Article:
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Our situtation is different so hopefully someone with similar experience can guide a little. We are both US citizens. We are both retired. Everywhere I read it says that you must have health insurance. The problem is because of my age 64 it is very expensive. If I get residency can I eventually get national health insurance to bring the cost down a little. If I can, how long do I have to wait and, can you buy a month-to-month health insurance for a few months just to get residency. Also y secondary insurance in the US says that I am covered worldwide for hospitals and medical clinics for emergencies but have doubt whether this is going to be enough. have many more questions but let’s start here. (Hehehe) many thanks, vieken danke
 

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Have moved you into a thread of your own, given that you had posted in a thread on a very different issue.

While US citizens can simply move to Germany, register their residence and then apply for a long-stay visa, I think you'll probably find that you will be required to have your own private insurance for the first year in any event. And I'm not sure what the procedure is for enrolling in the national system in Germany as it is a bit different from the systems in other EU countries that I'm familiar with.

The other issue may be that there isn't an actual "retirement" visa for Germany.

In any event, let's try to flag someone down who has a better understanding of the German visa system and the German health care system.
Cheers,
Bev
 

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Our situtation is different so hopefully someone with similar experience can guide a little. We are both US citizens. We are both retired. Everywhere I read it says that you must have health insurance. The problem is because of my age 64 it is very expensive. If I get residency can I eventually get national health insurance to bring the cost down a little. If I can, how long do I have to wait and, can you buy a month-to-month health insurance for a few months just to get residency. Also y secondary insurance in the US says that I am covered worldwide for hospitals and medical clinics for emergencies but have doubt whether this is going to be enough. have many more questions but let’s start here. (Hehehe) many thanks, vieken danke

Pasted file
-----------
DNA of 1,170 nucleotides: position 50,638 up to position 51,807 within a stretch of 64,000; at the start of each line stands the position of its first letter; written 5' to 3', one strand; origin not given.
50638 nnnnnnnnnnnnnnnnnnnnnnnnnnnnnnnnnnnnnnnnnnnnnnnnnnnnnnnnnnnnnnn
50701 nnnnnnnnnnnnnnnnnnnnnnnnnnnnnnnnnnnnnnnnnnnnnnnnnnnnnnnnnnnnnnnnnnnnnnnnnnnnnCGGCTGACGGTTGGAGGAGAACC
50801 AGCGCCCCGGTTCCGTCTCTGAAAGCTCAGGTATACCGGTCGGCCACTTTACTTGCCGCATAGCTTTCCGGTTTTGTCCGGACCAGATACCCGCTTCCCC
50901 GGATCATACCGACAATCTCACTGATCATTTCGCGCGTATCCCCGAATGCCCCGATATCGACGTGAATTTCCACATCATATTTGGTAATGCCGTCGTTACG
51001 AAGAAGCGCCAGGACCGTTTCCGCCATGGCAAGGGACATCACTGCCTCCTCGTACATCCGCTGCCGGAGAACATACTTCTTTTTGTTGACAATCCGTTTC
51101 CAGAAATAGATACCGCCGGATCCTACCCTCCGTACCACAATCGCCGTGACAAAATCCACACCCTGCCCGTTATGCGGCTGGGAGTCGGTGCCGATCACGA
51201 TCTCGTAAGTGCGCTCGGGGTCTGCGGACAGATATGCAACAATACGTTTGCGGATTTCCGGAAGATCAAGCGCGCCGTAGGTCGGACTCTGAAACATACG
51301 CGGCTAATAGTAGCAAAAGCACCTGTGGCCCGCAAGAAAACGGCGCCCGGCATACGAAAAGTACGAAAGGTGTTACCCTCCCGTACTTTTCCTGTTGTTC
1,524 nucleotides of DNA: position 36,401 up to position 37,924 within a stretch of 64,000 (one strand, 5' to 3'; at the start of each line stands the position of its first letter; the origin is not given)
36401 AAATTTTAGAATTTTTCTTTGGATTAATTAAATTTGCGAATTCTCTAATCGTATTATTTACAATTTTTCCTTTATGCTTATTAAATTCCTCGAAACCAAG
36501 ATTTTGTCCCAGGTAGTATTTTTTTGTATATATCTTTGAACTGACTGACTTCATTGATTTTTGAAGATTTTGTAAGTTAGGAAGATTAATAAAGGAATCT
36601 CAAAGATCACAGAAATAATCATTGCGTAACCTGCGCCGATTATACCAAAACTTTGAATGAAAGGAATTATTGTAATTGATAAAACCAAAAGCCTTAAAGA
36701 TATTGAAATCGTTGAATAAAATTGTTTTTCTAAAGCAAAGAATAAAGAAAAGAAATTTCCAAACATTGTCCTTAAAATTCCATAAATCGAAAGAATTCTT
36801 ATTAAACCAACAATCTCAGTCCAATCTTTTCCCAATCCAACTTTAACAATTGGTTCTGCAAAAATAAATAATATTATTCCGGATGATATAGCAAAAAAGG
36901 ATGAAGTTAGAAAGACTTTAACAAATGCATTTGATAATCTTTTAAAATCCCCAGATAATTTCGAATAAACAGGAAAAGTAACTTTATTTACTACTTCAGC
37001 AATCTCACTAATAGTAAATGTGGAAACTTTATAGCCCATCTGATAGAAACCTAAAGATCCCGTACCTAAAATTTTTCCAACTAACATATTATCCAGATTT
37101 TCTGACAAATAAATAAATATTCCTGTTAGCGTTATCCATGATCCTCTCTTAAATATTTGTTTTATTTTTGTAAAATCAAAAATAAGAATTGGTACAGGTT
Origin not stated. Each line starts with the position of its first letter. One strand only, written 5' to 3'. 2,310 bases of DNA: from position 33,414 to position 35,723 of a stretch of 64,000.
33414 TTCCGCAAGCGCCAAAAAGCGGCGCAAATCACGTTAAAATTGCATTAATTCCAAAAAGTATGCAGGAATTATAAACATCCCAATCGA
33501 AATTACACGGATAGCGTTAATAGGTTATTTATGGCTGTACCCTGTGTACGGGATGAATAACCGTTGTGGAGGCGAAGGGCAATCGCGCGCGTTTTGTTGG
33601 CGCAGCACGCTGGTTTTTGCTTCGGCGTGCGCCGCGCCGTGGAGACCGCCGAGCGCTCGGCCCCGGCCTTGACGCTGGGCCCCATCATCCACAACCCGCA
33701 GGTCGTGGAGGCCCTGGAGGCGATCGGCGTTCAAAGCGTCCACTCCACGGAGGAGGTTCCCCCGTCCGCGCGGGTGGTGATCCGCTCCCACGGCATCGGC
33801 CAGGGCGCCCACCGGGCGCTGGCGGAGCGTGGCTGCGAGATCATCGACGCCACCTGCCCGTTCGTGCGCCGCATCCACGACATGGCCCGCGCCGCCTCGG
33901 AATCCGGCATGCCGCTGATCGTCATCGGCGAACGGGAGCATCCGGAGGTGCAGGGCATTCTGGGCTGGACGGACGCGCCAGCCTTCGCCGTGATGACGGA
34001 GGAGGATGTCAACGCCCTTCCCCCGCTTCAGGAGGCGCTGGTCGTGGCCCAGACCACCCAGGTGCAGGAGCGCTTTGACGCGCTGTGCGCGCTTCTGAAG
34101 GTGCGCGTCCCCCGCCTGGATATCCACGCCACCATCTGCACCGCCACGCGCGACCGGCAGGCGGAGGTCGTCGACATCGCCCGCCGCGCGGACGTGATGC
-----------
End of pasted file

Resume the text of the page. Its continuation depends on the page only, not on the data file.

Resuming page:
As a person who is neither employed nor studying in Germany, you can 'voluntarily' insure ('freiwillige Versicherung' but don't be fooled it's by no means voluntary) yourself in the statutory system. This tends to be expensive, depending on your income, about 160-700 Euro/month as far as I know.

You can't just buy insurance for a few months. By law, you need to get German health insurance when you move to Germany permanently (=register your residence) and the insurance provider will invoice you until you leave Germany permanently and provide them with your de-registration cerificate.

Statutory insurances don't have to take you if you have not been insured within the EU/a country with which Germany has an agreement regarding health care for the last 2 years prior to applying. I don't know whether that's the case for the USA.

Private insurances don't have to take you if they think you'll be too expensive for them. It's also expensive. Personally, I would not touch private insurance with a 3-foot pole.

Please note that any application for a residence permit as a retired person is outside the rules and at the discretion of the alien department caseworker. There have been US members of the forum who had bought an apartment in Germany for their retirement and were then told that they could not, in fact, move to Germany permanently, would not be granted a residence permit, but could only stay the usual 90 in every 180 days as visitors.

This might help:

https://www.tk.de/tk/social-security-in-germany/610322

https://www.tk.de/tk/versichert-als...raege/beitraege-freiwillig-versicherte/346564
 

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I think you will find this very difficult. My understanding is that if you aren't an EU citizen who's been part of an EU health insurance system in another country, you simply cannot get coverage from a public insurer after the age of 55, even if you were working in Germany. So an American wishing to retire in Germany has no choice but private insurance, which is not cheap. This in addition to the other problems you might have obtaining a residence permit. In other words, Germany is not a country where Americans can easily retire.